I’m not proposing that we turn the workplace into some kind of non-stop group hug. Your job and your private life are different. But encouraging empathy at work can be useful. Neurobiological research is showing that those who psychologically recover more quickly from life’s vicissitudes also tend to have more robust immune function physically. Moreover, immunity levels can be improved. A recent study at the University of Wisconsin School of Medicine of patients’ immune systems found that those treated by doctors who had longer and more extensive interaction with patients, and who subsequently gave their doctors high “empathy” ratings, were able to rid themselves of colds a full day earlier, on average, than those who gave doctors low empathy scores. In a 2009 study at a long-term health care facility that looked at the patient, the staff and the family, Sigal Barsade, the Wharton business school professor, discovered that “a culture of caring and compassion had a clear positive influence on the residents, who experienced greater satisfaction, higher quality of life, and more pleasant mood.” If ordinary, authentic human kindness can improve health; imagine the possible ramifications for all kinds of workplaces. American businesses in 2007, according to the Journal of Occupational and Environmental Medicine, reported a total annual cost in lost work and productivity of $63 billion as a result of lost workdays due to illness. The potential for cheerfulness on the job to be infectious and money- saving seems plausible. Empathy is good for individuals and good for organizations.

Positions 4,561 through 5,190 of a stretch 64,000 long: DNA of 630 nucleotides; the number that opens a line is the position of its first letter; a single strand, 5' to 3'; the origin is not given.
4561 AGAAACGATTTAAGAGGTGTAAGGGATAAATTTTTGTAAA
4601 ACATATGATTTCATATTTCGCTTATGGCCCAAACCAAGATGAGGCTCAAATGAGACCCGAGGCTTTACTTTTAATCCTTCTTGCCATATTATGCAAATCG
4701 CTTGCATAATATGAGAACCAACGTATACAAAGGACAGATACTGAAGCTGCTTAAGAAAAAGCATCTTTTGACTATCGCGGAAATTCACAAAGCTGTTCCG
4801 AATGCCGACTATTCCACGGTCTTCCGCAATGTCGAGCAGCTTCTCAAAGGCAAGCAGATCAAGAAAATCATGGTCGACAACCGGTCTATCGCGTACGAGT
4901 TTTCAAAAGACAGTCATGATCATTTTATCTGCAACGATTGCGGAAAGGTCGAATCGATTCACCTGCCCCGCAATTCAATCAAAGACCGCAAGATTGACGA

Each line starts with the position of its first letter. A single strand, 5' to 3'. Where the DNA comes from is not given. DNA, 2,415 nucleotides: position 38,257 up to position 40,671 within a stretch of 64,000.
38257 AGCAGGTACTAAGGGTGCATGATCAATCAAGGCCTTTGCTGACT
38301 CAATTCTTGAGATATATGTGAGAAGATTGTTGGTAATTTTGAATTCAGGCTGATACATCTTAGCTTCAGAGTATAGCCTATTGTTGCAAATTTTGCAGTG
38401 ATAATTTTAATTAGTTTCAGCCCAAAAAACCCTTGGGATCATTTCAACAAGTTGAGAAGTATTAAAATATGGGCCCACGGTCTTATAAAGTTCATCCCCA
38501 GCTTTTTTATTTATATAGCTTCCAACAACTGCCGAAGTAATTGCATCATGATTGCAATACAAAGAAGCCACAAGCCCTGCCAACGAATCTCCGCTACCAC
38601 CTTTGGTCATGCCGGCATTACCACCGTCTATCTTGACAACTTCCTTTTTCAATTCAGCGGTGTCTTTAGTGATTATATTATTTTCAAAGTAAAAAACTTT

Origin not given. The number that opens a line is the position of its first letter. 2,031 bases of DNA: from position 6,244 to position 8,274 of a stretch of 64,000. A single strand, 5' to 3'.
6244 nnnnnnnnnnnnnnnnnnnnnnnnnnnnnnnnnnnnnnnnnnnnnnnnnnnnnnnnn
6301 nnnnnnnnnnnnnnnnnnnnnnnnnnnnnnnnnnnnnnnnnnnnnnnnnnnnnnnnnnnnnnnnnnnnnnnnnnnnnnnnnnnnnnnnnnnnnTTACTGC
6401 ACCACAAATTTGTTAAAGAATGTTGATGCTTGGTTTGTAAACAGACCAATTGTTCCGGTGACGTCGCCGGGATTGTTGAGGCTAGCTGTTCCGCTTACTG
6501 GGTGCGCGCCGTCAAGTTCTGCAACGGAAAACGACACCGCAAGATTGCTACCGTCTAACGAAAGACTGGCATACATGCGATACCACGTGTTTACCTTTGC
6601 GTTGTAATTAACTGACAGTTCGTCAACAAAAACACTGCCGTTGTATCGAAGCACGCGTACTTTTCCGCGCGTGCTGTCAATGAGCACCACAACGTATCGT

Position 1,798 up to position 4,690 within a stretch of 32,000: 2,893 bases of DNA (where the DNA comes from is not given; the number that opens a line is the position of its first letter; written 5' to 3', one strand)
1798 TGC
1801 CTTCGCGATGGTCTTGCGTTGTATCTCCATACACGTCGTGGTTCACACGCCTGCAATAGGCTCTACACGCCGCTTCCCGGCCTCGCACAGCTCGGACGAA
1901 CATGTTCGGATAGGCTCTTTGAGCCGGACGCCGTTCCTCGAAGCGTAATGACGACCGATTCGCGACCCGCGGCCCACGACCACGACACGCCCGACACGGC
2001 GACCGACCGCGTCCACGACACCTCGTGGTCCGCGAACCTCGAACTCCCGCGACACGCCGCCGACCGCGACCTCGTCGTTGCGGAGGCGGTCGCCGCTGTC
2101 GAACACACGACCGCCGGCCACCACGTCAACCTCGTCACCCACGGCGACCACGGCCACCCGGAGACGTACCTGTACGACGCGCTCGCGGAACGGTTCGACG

Excerpted from It’s Always Personal: Emotion in the New Workplace by Anne Kreamer Copyright© 2011 by Anne Kreamer. Excerpted by permission of Random House Group, a division of Random House, Inc. All rights reserved. No part of this excerpt may be reproduced or reprinted without permission in writing from the publisher.